Establishing Negligence in Personal Injury Cases
If you are filing a personal injury lawsuit in Washington civil court, your personal injury attorney will need to prove that the at-fault party was truly responsible for causing your injuries. In the personal injury claims process, proving negligence can be challenging depending on the circumstances. In order to successfully prove a personal injury lawsuit and receive compensatory damages, you will need to satisfy four elements to establish negligence. Contact a Seattle personal injury lawyer at Washington Injury Law for a free consultation of your case.
Element #1: Duty of Care
The first step in proving liability in a personal injury claim is to prove that the at-fault party owed you a legal duty of care. Proving this duty of care will change depending on the circumstances of your case. For example, if you suffered injuries due to a doctor’s medical malpractice, you will have to prove that you and the doctor had a doctor-patient relationship. If you suffered injuries in a car accident, your attorney will have to prove that the other driver owed you a duty to operate his or her vehicle safely and with a certain level of care.
Element #2: Breach of Duty of Care
Next, the court will require proof that the at-fault party breached his or her duty of care to you. This requires establishing that this breach is something that a reasonably prudent person would not commit in the same circumstances. A reasonably prudent person is the legal definition by which courts judge how an average person would have acted in the same situation while adhering to a certain level of responsibility.
For example, if you are a victim of medical malpractice, you will need evidence that a similarly trained and educated medical professional would not have committed the same errors that your doctor did. If you suffered injuries in a car accident, you must prove that the driver committed an action that another driver would not commit if he or she drove safely. The at-fault party will likely be negligent if he or she knew that the actions would have injured another person and still continued to act in a negligent manner.
Element #3: Causation
After your legal counsel establishes the duty of care and the breach of care, you and your attorney will need to prove that this breach led directly to your injuries. You will need to prove this element through the presentation of evidence, such as medical reports or surveillance footage. For example, if you suffered broken bones as a result of a car accident, you will have to prove that the negligent action led to your injuries. If the at-fault party caused the accident by running through a red light, documented traffic footage can prove causation.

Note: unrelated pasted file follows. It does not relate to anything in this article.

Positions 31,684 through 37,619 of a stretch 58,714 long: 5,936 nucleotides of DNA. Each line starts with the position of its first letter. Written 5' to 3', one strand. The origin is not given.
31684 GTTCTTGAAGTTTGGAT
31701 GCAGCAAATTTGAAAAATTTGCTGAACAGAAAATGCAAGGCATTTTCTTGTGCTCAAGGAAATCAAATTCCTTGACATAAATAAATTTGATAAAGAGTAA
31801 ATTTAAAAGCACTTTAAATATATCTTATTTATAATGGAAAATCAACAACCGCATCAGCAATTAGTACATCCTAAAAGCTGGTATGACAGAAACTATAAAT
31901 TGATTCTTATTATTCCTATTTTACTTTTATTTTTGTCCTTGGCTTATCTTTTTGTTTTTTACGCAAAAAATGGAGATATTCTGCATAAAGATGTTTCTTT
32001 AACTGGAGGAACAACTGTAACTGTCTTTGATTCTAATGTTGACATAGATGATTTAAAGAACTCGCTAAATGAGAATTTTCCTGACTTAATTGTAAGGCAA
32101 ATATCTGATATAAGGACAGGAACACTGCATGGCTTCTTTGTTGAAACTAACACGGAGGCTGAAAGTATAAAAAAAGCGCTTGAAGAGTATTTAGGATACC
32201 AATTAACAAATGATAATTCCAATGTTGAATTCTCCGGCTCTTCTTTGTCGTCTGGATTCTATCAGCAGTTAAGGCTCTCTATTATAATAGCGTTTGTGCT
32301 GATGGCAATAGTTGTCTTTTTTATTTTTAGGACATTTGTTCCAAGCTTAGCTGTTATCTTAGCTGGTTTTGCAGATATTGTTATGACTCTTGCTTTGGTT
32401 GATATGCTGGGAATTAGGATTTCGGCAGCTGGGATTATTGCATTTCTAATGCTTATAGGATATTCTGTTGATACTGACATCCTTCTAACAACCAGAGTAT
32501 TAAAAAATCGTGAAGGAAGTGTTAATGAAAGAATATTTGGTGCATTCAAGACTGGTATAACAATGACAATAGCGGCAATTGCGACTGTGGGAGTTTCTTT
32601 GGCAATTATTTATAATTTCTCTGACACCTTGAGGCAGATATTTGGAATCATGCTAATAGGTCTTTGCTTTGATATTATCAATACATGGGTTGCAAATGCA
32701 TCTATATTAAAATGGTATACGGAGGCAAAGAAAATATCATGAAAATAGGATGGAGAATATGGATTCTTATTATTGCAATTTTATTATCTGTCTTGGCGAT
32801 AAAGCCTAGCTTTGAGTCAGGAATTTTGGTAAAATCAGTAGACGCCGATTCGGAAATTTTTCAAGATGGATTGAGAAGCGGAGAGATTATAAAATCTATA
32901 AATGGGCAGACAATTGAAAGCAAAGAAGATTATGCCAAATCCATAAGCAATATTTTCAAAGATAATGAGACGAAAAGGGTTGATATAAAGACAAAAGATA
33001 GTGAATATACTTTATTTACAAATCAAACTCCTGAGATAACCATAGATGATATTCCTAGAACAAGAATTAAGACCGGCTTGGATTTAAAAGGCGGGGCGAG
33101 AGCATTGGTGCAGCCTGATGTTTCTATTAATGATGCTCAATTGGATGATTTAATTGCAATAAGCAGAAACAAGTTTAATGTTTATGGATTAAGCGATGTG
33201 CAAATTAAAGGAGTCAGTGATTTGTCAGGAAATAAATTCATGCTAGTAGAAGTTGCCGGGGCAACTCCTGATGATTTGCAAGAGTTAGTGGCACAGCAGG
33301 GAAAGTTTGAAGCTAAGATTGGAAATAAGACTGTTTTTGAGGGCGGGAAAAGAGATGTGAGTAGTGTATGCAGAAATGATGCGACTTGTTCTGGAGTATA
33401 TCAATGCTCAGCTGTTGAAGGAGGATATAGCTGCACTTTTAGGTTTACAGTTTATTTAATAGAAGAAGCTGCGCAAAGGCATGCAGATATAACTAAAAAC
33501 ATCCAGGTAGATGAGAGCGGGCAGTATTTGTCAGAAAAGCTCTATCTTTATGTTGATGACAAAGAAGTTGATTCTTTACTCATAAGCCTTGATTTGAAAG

In terms of medical malpractice, suppose that your doctor misdiagnosed your cancer. A few months later, your cancer progressed and you suffered from worsening symptoms as a result, requiring additional medical treatment and a worsened quality of life. You receive the correct diagnosis from another doctor at this time and start receiving the treatment you need to recover. Your medical records can prove that the misdiagnosis led to your worsening condition.
Element #4: Tangible and Intangible Damages
Finally, the court will need proof that you suffered damages as a result of your injuries. Your damages can be economic and noneconomic. These damages may include medical expenses, property damage, lost wages, disability, loss of quality of life, mental anguish, emotional distress, and other forms of pain and suffering.
Why You Need a Personal Injury Lawyer In Seattle
At the conclusion of your case, the jury will determine who was at fault for the accident and how much compensation to award you. The jury may reduce your settlement amount if it finds that you were responsible for a percentage of the accident.
For example, if you receive a $100,000 settlement and the jury finds you 10% responsible for the accident, you will only receive $90,000. If the jury finds you responsible for 50% or more of the accident, you may have to pay damages to the other party. Contact Washington Injury Law for a free consultation of your case.